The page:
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1. J Proteomics. 2012 May 10. [Epub ahead of print]

Epigenetic regulation of ABCG2 gene is associated with susceptibility to
xenobiotic exposure.

Babu K, Zhang J, Moloney S, Pleasants T, McLean CA, Phua SH, Sheppard AM.

AgResearch Ltd., New Zealand.

A highly conserved defence mechanism has evolved to protect cells from oxidative
stress and xenobiotic exposure. A network of coupled xenobiotic metabolizing
enzymatic reactions (XMEs) converts free oxidative radicals to less damaging
metabolites, while efflux pumps remove toxins and XME derivatives from the cell.
These mechanisms have been well studied in the contexts of hypoxia and Multidrug
Resistance (MDR). Exposure of ruminants to fungal toxins leads to hepatotoxicosis
and subsequent skin eczema (FE) depending upon toxic burden. Using toxin
challenge in sheep we have investigated the potential for epigenetic regulation
in cellular responses to xenobiotic exposure with a focus on the efflux protein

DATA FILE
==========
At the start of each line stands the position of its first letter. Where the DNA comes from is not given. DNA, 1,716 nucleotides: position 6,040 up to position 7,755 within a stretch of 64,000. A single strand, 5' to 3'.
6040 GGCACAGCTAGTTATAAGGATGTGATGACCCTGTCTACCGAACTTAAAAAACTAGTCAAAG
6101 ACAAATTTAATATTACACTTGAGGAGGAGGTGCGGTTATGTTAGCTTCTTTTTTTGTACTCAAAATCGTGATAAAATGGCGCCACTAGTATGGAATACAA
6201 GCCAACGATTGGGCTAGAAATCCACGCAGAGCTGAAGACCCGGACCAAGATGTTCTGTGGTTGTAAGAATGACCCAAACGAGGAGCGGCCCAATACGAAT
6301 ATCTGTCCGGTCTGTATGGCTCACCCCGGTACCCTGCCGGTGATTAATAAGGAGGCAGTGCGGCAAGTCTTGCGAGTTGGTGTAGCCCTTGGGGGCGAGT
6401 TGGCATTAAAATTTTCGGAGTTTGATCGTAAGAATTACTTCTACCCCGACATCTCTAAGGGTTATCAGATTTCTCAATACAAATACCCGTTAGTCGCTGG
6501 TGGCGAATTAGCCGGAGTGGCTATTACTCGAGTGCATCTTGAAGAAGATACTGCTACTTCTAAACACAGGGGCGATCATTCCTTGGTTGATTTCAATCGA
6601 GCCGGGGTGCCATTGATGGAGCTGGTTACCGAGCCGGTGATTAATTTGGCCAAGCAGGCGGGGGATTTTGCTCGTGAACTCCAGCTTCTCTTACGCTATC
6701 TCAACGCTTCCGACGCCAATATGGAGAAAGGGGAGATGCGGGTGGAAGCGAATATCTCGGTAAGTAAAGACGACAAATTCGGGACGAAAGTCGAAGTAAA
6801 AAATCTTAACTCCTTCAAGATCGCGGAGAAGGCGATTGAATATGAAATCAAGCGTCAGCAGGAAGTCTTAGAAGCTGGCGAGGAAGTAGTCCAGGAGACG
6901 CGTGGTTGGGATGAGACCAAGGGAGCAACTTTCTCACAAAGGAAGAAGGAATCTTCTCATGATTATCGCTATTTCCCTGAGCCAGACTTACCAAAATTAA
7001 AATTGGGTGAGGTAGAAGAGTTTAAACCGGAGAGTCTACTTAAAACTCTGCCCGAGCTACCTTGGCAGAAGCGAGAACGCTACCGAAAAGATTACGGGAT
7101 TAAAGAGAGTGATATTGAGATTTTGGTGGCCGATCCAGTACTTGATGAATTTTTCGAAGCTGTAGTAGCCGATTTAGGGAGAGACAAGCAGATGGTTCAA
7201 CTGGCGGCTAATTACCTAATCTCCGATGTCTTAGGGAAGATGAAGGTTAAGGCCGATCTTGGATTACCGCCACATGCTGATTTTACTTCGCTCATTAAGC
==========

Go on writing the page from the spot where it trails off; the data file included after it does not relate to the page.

ABCG2 which functions in Phase III of the defence mechanism. We show that
'resistance' to FE disease is positively associated with ABCG2 expression, and
inversely correlated with DNA methylation state at CpG sites in the regulatory
region of the ABCG2 gene. The analytical sensitivity provided by the Sequenom
EpiTyper MS platform allows resolution of individual CpG sites varying
significantly with disease progression, informing fine mapping of relevant
transcription factor bindings which underpin this epigenetic response. Our
findings indicate that epigenetic mechanisms are important to xenobiotic
responses, suggest useful diagnostic markers and raise potential opportunities
for disease remediation. This article is part of a Special Issue entitled: Genome
regulation.

Copyright © 2012 Elsevier B.V. All rights reserved.

PMID: 22580025 [PubMed - as supplied by publisher]